As an important voice in genetic and molecular anthropology, Fatimah Jackson has challenged race science and modeled ethical, methodological, and analytical responsibility in relation to the role of race and exclusion in anthropology. She has published innovative research on ecology, plant–human–animal interactions, health, and disease, particularly in her commitment to studying malaria and its abatement. In this conversation, Jackson shares her frank assessments of the racism and sexism she has faced. Current events and day-to-day life shaped her outlook and cultivated her curiosities, as did her involvement in key scientific achievements, such as the Human Genome and Human Genome Diversity Projects. These trials and tribulations were not merely challenges to transcend or leave behind. They were central to her experiences, first as a student and then as a scholar, shaping her commitments to science, scholarship, and pedagogy. In this interview, the interweaving of biography and science that makes Jackson's pedagogy so distinctive also marks her reflections on her career.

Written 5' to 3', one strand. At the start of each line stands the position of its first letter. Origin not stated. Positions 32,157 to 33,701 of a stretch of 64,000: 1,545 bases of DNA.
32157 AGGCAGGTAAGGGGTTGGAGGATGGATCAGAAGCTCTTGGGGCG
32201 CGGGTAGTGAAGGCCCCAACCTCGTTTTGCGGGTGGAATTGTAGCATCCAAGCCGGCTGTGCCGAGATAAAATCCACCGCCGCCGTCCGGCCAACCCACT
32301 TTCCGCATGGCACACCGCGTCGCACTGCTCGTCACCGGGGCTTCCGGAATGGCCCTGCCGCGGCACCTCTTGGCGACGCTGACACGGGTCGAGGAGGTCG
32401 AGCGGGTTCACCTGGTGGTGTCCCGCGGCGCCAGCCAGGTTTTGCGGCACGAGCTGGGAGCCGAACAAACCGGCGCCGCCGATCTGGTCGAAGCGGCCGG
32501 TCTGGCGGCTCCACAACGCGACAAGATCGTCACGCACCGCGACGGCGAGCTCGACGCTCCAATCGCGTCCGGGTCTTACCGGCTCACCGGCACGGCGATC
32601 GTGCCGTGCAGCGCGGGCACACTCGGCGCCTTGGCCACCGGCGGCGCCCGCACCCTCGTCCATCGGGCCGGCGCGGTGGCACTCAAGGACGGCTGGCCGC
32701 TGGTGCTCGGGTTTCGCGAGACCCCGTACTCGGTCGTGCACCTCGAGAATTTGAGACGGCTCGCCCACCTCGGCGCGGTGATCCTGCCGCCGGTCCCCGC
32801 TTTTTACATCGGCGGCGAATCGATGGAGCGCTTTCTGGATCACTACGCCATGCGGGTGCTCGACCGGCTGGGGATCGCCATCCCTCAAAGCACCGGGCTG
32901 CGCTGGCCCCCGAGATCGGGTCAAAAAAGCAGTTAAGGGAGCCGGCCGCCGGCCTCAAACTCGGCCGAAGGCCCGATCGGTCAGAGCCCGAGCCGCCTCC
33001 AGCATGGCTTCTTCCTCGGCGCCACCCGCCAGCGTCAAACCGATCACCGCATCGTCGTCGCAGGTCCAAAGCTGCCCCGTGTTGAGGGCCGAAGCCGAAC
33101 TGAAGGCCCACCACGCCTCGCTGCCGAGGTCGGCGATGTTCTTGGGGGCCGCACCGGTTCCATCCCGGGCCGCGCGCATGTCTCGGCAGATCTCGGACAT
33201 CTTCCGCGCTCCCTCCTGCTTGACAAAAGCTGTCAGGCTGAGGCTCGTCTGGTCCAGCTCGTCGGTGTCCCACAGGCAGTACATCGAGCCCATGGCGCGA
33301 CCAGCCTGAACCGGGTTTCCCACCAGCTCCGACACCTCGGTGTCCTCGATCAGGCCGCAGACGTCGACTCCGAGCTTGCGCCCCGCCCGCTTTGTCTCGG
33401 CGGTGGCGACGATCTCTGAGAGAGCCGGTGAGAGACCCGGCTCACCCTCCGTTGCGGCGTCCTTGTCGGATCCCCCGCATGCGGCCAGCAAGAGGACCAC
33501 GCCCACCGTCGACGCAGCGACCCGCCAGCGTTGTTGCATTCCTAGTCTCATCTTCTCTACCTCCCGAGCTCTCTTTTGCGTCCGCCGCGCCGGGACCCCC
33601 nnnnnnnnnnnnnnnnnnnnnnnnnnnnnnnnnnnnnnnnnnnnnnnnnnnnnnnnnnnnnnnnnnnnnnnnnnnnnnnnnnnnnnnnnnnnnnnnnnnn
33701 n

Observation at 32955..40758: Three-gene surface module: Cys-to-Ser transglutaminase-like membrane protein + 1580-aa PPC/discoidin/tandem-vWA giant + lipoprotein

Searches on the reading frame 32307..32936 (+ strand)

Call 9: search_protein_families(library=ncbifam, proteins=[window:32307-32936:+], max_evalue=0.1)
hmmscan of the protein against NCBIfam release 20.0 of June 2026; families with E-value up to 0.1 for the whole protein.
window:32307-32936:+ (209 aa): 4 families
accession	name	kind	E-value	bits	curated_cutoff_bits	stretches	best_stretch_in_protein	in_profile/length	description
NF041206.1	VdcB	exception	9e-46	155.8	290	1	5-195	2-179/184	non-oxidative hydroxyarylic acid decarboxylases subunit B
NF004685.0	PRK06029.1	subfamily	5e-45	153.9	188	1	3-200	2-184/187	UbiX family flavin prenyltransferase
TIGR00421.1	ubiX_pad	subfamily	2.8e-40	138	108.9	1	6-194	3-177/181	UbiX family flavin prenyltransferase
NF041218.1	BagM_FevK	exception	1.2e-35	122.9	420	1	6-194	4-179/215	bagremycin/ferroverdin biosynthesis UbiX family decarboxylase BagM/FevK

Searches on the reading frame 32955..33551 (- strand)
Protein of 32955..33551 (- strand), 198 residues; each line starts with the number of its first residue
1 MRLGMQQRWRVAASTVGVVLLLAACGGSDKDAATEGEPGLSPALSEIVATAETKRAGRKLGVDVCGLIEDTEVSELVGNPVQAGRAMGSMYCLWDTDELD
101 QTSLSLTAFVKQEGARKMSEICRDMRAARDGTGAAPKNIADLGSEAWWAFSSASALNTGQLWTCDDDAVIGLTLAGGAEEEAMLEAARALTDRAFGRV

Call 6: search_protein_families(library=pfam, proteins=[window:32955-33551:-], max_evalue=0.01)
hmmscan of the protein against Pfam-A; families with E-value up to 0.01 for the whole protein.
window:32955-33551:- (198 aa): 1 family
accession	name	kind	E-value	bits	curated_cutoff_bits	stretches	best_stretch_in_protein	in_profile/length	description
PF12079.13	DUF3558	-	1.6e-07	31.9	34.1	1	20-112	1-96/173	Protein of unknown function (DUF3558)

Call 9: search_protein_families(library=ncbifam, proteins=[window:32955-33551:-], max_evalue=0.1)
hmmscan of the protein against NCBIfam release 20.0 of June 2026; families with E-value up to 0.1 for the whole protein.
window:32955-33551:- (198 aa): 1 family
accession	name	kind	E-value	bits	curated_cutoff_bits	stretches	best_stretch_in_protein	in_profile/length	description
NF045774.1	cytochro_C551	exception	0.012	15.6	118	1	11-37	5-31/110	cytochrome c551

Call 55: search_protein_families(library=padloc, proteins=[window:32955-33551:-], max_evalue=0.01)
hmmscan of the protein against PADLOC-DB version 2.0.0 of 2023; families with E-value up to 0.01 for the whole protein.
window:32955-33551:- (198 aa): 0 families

Jackson, Fatimah and Mulla, Sameena A., "In Conversation with Fatimah Jackson: The Life and Career of An African American Muslim Biological Anthropologist" (2020). Social and Cultural Sciences Faculty Research and Publications. 289.
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